## Sunday, October 26, 2014

### Coaching Reflections - Lesson Series 2 - Model lesson with Google Forms & InfuseLearning

I got to teach a math class this week!  That's right, I got to teach Completing the Square to a class of almost 40 Freshmen-Seniors in Algebra 2 [I mention that because it is quite interesting to have a class of the "top" freshmen and the "low" seniors... what a mix!].  This was a "model lesson", which means my fellow decided she wanted to see me teach the full lesson, with her sitting in the back observing and taking notes.  We also recorded the lesson on my iPad so we have something more concrete to reflect back on.

For our pre-brief, we planned the lesson together.  We decided what part of the concept to cover, what the students would already know coming in, and what the end goal would be. Our focus for the lesson was on using InfuseLearning as a tool to monitor their progress continually throughout the lesson.  Thankfully, I also decided after our pre-brief to use Google forms as an opener and an exit ticket, because Infuse Learning completely failed - none of the questions would load on the student computers!!

Funny thing is (and I think one of the awesome things about teaching - you are always seeing new things and making new connections) I actually taught the concept in a completely different way than I had before.  Our focus was on making perfect square trinomials and why they are so useful to use in solving quadratic equations vs. expressions that aren't perfect square trinomials.

This was the first time students in this class have used their laptops, so I went and visited this class period the day before to introduce myself.  I think that helped, because when they came to class that day, they already knew who I was and were excited they were going to get to use their devices that day.

I had this on the screen when they entered, so we could get started with class right away.  I think having some sort of "opener" or "warm-up", even if it's as simple as this, is so important in making the best use of the class time you have with your students.

Below is my "rough" planning notes that I had made before the lesson.  My reflections and comments are in green.

• It was fun to be up teaching again!  The hard part was that I didn't know the students' names, or what levels most of them were at, so I had to learn a lot on the fly and try to reach all students in the class period.  There was also a brand new student that day that transferred from another teacher's class that had already learned this concept, so I wanted to help him feel welcome and appreciated but didn't want him continually sharing the "right answer" since he already knew how to do it.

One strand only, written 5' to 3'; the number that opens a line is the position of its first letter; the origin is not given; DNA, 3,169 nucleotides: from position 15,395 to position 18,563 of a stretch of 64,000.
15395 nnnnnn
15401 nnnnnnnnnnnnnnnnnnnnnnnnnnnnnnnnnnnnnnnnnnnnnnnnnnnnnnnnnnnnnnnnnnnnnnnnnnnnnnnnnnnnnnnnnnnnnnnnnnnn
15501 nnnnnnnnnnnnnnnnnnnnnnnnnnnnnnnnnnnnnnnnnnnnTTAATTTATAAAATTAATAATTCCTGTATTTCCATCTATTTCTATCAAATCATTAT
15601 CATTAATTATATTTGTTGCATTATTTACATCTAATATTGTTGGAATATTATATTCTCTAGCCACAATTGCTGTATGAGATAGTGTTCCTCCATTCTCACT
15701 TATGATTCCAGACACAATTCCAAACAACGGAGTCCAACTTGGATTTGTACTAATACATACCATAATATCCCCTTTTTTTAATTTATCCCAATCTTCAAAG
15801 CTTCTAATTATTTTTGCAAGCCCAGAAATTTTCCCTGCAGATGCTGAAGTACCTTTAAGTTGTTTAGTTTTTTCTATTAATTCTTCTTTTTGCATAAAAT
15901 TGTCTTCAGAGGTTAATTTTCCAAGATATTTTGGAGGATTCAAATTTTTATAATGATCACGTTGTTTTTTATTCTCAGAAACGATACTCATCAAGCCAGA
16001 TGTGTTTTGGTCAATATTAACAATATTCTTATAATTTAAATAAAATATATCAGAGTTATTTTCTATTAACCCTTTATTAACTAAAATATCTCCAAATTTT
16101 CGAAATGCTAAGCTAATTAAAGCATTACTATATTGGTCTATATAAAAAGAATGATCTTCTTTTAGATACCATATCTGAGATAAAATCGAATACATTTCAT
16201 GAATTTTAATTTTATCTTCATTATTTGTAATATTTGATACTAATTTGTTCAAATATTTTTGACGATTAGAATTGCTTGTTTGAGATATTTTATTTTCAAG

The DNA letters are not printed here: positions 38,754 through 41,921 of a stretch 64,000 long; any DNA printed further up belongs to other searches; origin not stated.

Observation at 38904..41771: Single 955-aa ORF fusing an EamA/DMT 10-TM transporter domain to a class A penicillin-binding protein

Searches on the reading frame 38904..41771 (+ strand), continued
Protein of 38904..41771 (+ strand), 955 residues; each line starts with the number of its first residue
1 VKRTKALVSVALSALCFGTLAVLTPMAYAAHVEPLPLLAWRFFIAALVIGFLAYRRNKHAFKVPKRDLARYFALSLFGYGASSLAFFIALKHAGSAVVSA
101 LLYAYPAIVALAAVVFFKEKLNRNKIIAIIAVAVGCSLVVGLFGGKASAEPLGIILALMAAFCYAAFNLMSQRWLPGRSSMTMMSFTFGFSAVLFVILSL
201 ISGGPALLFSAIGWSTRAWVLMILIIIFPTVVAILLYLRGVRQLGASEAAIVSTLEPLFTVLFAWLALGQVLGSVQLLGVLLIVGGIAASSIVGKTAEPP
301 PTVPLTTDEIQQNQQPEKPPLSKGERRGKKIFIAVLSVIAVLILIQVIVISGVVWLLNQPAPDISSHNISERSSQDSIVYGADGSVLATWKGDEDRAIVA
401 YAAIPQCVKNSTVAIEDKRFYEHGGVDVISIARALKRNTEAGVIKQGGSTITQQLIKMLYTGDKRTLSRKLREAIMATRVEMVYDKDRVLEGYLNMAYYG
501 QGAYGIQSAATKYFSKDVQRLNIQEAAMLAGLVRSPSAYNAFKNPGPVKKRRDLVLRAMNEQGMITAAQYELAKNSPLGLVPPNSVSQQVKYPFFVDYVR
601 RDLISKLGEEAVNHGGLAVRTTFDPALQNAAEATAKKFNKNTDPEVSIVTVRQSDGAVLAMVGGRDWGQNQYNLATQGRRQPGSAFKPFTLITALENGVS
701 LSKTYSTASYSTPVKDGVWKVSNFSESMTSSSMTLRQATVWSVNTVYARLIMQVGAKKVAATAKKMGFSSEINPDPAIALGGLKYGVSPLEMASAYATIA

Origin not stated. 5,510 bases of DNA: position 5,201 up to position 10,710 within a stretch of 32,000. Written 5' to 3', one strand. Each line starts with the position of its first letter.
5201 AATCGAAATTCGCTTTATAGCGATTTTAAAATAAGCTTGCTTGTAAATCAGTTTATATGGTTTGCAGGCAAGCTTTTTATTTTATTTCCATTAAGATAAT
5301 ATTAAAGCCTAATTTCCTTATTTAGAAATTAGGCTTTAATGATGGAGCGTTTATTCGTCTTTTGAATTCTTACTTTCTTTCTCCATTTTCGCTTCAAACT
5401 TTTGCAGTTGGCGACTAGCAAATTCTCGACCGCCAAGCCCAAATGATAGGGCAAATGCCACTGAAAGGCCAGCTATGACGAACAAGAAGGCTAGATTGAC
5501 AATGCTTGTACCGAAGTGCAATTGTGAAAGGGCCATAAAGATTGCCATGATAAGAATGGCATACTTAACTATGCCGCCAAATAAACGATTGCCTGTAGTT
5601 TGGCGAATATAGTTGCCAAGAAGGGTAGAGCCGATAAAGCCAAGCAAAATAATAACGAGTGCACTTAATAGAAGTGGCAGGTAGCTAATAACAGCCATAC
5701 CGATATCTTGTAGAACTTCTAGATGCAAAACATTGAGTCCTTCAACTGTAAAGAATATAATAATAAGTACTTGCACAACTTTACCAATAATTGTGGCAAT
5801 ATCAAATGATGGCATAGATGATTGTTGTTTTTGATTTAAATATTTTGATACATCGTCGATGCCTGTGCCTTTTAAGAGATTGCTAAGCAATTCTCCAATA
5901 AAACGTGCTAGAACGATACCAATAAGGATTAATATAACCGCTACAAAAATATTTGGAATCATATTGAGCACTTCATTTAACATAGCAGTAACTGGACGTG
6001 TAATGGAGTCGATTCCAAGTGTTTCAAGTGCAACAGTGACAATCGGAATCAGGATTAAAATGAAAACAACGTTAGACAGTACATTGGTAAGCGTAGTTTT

• Even I did not 100% monitor student laptop use.  I made a big deal about the "half mast" with the laptops when we weren't using them.  There was one kid in the back corner who was playing around with it during the first part of the lesson.  Funny thing is, because of where the iPad was recording the lesson, you could see what he was doing the whole time! Ha! It was only for about 5 minutes but I'm disappointed I wasn't more aware of it, since that is something I really want to model for my fellows (classroom management w/ laptops)
• Seating arrangement in class really affects collaboration.  The students were seated in rows and although they did a decent job of "talking to a partner" at different points throughout the lesson, it would have been great to have a better setup and expectations for what this would look like.  Obviously, that is something that has to be built and can't just happen with a strange teacher on a random day.
• Tech Back-up plans! I feel I did a decent job adjust when Infuse Learning didn't work at all, but if I would have thought through it a little better, I would have had Socrative ready, or have asked ahead of time if the teacher had mini-whiteboards available to use. I just came across this blog post comparing Socrative & InfuseLearning.  I'm wondering if many of the students were using Internet Explorer and that was the issue?
• Checking homework... I didn't spend any time in class checking their homework from the night before, which is a normal routine for the class. Where does this fall in this lesson, if at all?  Should homework even be checked (I never did, students were responsible for checking their answers and their performance would show on their quizzes).
• The Google Form Opener and Closing really provided valuable feedback for me (the teacher) and [the opener] allowed for some great partner/group/class analysis and discussion.  I think that is a valuable use of technology that enhanced the lesson.
"Lesson Plan":